Also, our signage work with construction and development company Skanska. It was an entire project focused on the well-being and safety of craftspeople and construction workers. We have immense gratitude for the often thankless and invisible work they do to build our cities and infrastructure. We spent weeks in the field with the workers to deeply understand the tension between safety and expertise, and their lives both on and off the job site. We also had a chance to speak with experts in analog fields to understand how equipment, environments and safety affect performance. In the end, we worked closely with tradespeople and the leadership team to co-create an ecosystem of safety to support their everyday needs—with 32 prototypes of signs to be piloted. Designing a signage system of this breadth was a designer’s dream; we got to use grids and great type to create signs that live loudly in the world.

Lab100 is a new hybrid clinic/research lab by Mount Sinai that brings patients and scientists closer together. Its work is especially meaningful because there’s a gulf between research and care. By closing that feedback loop, Lab100 hopes to radically accelerate the pace at which promising ideas become clinical practice. Our project—to envision the patient, brand and digital experience for Lab100—touched upon the expertise of our whole studio. Our design, creative and technical decisions were seen across the whole project.

Work environment: Our studio is in an old pencil factory in Greenpoint, Brooklyn. It’s filled with light, plants and people of all kinds—a community of its own. It’s always nice to come in and catch up on what people are working on. We eat nearly every lunch together and get dirty on natural wine now and then. We’re also a block from Transmitter Park, which gets a lot of use by our pup, Comet. The work we do is challenging, and we rarely do the same work twice, so our environment is nurturing—a place where self-discovery and curiosity are prioritized. We celebrate vulnerability and honesty. We laugh a lot, play a lot, work hard when we need to and create healthy air time when things get too heavy.

Approach: Our point of view on what we call “Design for Preferred Futures” is the purpose behind our work, which lives beyond meeting the needs of our clients and the people they serve. Also, we have an unbelievable connection and relationship with our partners. We’ve worked together for years, with many projects and adventures along the way, continually pushing each other to be better and bolder and becoming close friends in the process.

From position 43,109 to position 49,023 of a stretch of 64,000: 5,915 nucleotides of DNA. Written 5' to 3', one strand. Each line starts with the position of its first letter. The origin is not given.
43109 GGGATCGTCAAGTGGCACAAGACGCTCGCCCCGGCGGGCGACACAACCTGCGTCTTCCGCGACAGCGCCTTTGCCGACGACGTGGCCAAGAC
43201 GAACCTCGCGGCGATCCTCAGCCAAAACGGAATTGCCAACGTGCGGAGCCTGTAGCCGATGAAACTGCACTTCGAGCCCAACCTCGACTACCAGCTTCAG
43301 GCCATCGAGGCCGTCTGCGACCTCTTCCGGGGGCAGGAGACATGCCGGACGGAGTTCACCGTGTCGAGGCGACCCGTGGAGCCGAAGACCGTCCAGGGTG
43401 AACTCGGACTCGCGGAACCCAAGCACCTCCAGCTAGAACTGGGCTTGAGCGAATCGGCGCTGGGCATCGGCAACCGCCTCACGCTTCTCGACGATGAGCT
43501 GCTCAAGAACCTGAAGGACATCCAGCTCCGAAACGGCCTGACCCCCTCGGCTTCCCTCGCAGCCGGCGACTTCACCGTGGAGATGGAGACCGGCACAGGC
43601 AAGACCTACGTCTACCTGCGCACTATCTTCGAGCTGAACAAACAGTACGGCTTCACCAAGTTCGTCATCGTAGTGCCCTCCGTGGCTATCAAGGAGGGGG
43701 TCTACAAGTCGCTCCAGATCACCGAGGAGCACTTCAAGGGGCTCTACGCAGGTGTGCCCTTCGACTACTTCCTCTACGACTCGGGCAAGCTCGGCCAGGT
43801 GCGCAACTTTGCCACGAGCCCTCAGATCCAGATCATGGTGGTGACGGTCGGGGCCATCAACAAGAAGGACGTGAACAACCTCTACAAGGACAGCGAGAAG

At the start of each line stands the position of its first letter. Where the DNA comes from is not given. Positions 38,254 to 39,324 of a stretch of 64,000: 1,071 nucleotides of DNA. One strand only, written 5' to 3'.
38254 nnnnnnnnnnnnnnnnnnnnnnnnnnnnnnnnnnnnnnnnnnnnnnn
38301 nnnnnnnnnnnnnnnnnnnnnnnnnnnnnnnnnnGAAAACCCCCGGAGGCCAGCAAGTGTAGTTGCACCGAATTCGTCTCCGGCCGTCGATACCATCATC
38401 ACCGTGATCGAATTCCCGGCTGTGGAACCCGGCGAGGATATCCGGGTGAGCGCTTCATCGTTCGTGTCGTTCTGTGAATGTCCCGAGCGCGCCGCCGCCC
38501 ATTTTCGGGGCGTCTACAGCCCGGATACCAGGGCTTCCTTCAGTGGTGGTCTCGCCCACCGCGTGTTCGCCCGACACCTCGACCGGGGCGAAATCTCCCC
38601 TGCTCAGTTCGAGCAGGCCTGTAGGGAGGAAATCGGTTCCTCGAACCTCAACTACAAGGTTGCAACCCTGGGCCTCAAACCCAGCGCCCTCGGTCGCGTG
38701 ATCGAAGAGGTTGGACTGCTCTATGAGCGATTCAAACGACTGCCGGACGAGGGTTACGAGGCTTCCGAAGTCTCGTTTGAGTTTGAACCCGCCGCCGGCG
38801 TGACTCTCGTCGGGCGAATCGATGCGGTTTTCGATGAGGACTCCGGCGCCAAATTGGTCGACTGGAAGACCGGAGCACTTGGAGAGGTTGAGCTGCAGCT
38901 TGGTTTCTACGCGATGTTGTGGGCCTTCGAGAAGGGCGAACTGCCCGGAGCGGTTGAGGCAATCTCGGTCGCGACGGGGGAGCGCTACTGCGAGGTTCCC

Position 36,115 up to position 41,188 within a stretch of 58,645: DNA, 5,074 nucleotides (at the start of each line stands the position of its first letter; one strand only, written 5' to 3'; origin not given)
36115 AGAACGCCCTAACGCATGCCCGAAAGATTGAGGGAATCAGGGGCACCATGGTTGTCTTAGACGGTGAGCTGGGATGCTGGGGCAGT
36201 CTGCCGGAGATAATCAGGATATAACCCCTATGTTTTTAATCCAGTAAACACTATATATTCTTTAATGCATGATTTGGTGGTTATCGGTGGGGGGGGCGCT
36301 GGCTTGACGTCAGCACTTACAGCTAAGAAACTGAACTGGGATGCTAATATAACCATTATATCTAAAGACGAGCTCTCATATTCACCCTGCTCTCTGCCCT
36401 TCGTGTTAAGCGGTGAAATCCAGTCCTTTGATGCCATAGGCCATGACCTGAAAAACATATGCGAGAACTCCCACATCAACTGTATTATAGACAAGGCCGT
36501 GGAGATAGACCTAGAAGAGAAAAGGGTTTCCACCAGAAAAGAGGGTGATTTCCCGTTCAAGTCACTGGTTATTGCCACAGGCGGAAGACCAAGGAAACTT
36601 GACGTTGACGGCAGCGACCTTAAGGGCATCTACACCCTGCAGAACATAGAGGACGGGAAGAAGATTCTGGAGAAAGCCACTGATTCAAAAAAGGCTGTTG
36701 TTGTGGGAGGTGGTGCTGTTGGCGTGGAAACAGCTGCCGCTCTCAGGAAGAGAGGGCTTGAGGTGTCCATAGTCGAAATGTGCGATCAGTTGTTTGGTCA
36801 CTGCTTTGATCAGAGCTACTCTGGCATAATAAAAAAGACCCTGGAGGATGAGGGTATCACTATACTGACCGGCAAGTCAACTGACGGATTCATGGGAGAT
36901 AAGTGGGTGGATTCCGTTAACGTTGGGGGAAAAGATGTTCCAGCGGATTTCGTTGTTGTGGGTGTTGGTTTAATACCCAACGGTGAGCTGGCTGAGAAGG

Aspirations: We’d like to see a new working model— that reimagines how creatives work with industries. We imagine organizations sponsoring work that is inspiring and motivating to people rather than putting requests for proposal into the world—which is what we hope to do with Sports in Space, our speculative project to bring sports to space. Hopefully, our team will also have launched its first product and be working on a second or third. A deep connection to the design community would be great too—, working together to make projects that challenge the status quo.


Ruckman: I remember the moment when I first started to see the world through design, and how it changed my perception of everything around me. Suddenly, I could pick up a random object and understand how it was made; touch a great piece of furniture and admire the thought process of how it was crafted for mass production. It was empowering, like seeing through the Matrix. That’s the power that design has—to shape the world around us not only physically, but also emotionally and socially. Within that power, I see a lot of optimism that our challenges can be solved. I also see a lot of responsibility; as creators, we need to be thoughtful about the impact of the things we put into the world.

J.S.: Think of individual perspectives or outlooks as a way to shorten the distance between ideas and matter made. Having a strong point of view can get you 80 percent of the way there; the technical side of learning tools and technique can be a part of closing the gap. Never let a steep learning curve stop you, and never take a failure as a death sentence. Make a mess before you make meaning.

Aso: Advocate for and work towards design that uplifts humanity.

Tuscan: As much as possible, don’t compromise on what makes you feel worth in your work. Given the choice, choose what keeps your interest piqued and your mind racing. Staying true to your intuition is part of what gives life, excitement and vitality to your work.

Mikula: Creativity can beat reality. To tackle the biggest issues of our time, we can’t fix a problem with the same thinking that created it. We have to create a safe space to think beyond what exists today. Without that space, rigorous creativity and vulnerability, we can’t create positive, radical and responsible change.